During the day, UNplug feeds electricity from the solar panel into the appliances connected to it, and charges the battery bank, and then when the sun goes down, it seamlessly switches over those devices to using grid power. In the event of a blackout, UNplug then powers those same appliances from the battery bank, allowing certain crucial electricity needs to continue to be met during an outage.

The UNplug could allow homes to take at least some of their daily electrical loads off the grid, such as the fridge or other household devices, while also serving as an uninterruptible power supply (UPS) in the event of a power outage. The device doesn’t function all by itself, of course, and requires solar panels, batteries, an inverter, and other accessories, but according to Löffler’s campaign page, a small system could be set up for an additional $570 or so, on top of the cost of the UNplug, so the entire investment could be under $1000. (His shopping list is here.) […]”<

See on Scoop.itGreen Energy Technologies & Development

The Hidden Costs of Fossil Fuel Dependency

It is estimated that 80 to 85 percent of the energy consumed in the U.S. is from fossil fuels. One of the main reasons given for continuing to use this energy source is that it is much less expensive than alternatives. The true cost, however, depends on what you include in the calculation, and there are so many costs not figured in the bills we pay for energy.


>” […] Just last week, on May 19, a pipeline rupture caused over 100,000 gallons to spill into Santa Barbara waters. The channel where the spill occurred is where warm water from the south mixes with cold water from the north, creating one of most bio-diverse habitats in the world, with over 800 species of sea creatures, from crabs and snails to sea lions and otters, and a forest of kelp and other undersea plants; it’s also a place through which 19,000 gray whales migrate this time each year. […]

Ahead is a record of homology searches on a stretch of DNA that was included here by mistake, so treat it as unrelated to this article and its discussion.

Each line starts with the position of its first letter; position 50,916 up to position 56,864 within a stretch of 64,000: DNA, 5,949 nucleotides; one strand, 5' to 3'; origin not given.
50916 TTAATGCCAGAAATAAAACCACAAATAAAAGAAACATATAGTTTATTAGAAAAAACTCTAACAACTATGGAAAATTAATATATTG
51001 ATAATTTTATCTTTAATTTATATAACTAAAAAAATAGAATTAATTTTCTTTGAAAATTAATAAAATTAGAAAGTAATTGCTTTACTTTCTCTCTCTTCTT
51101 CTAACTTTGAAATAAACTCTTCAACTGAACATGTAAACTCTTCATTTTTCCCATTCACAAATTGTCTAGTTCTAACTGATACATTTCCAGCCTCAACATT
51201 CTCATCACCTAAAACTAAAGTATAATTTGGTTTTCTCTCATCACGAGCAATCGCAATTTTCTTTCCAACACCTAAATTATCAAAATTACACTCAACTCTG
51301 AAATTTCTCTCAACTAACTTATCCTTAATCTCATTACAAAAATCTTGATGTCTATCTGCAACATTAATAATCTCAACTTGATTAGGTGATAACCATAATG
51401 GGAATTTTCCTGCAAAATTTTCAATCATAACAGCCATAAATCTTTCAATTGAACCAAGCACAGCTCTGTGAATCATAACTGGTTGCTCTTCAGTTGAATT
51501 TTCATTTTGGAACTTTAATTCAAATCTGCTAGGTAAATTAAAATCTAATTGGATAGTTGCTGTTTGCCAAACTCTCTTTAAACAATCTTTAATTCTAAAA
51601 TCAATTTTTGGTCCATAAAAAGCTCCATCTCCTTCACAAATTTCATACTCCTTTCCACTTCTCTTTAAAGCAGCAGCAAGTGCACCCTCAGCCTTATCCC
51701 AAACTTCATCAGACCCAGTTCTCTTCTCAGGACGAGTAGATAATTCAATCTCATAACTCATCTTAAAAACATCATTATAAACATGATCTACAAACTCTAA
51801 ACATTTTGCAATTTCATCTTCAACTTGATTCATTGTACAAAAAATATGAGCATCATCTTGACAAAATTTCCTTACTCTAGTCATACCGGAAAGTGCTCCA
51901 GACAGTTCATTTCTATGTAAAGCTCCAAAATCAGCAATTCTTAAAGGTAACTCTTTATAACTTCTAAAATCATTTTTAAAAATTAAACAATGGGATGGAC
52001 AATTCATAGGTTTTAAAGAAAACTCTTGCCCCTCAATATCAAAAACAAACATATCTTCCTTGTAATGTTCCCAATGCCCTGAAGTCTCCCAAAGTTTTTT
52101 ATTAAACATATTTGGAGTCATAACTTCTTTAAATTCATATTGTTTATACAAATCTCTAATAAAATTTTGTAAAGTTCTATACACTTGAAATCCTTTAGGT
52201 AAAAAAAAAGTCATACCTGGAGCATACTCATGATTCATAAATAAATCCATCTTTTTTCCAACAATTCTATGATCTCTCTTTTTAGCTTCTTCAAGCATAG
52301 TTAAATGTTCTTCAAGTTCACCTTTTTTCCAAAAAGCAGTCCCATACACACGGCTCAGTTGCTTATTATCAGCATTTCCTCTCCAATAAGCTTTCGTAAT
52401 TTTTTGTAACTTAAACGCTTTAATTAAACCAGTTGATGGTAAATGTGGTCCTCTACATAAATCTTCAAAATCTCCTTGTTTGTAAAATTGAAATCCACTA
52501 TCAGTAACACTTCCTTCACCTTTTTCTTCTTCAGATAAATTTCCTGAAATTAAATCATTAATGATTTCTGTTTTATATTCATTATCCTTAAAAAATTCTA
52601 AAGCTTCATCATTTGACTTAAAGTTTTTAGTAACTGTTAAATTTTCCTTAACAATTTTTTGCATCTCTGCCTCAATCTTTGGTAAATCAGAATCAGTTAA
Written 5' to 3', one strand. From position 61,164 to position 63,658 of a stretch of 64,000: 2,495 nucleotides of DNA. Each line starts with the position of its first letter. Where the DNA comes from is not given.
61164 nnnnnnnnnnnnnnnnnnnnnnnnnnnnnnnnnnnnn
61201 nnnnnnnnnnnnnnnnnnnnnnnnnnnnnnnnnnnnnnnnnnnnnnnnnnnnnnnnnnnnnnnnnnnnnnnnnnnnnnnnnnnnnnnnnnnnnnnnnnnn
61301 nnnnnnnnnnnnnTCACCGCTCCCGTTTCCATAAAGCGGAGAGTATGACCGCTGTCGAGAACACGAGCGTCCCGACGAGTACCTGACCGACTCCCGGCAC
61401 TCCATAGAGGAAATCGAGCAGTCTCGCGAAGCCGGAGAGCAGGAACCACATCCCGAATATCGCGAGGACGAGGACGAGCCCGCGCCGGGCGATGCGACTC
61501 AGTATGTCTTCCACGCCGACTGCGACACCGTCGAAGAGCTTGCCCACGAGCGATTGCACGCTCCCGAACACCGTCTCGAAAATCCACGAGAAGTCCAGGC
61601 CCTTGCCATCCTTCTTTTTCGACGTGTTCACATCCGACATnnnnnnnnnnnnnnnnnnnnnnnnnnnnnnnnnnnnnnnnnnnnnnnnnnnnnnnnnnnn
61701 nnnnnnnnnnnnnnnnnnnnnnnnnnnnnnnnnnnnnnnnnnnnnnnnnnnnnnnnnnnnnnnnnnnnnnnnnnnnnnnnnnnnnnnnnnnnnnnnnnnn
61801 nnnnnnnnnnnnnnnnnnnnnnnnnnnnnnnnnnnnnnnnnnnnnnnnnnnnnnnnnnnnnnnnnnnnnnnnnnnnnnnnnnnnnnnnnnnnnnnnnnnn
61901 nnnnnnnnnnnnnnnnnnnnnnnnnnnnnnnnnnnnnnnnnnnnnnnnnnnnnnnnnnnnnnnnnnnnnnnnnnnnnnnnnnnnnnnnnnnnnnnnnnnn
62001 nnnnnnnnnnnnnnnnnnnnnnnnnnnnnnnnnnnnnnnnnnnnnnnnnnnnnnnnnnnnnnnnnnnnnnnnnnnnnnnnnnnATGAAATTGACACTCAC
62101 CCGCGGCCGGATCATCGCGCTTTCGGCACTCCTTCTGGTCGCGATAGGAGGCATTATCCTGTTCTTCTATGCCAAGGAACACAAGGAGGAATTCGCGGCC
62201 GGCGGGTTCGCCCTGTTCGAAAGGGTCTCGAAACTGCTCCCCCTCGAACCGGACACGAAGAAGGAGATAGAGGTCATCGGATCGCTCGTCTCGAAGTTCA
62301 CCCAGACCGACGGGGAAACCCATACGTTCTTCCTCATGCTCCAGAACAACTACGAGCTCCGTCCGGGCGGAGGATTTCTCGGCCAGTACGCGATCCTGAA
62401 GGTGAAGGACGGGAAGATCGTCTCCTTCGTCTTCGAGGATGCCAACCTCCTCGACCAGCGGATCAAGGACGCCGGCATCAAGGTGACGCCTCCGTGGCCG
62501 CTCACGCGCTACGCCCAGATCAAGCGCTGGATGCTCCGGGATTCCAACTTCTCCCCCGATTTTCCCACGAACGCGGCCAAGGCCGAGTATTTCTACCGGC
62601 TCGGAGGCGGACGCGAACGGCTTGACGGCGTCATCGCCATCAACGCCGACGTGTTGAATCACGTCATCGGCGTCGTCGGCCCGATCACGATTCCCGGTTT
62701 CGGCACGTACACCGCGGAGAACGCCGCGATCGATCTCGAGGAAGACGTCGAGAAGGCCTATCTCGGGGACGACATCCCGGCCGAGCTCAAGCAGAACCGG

Hidden Costs of Using Fossil Fuels for Energy

It is estimated that 80 to 85 percent of the energy consumed in the U.S. is from fossil fuels. One of the main reasons given for continuing to use this energy source is that it is much less expensive than alternatives. The true cost, however, depends on what you include in the calculation. According to the Union of Concerned Scientists, there are so many costs not figured in the bills we pay for energy. The following includes just some of them:

  1. Human health problems caused by environmental pollution.
  2. Damage to the food chain from toxins absorbed and passed along.
  3. Damage to miners and energy workers.
  4. Damage to the earth from coal mining and fracking.
  5. Global warming caused by greenhouse gasses.
  6. Acid rain and groundwater pollution.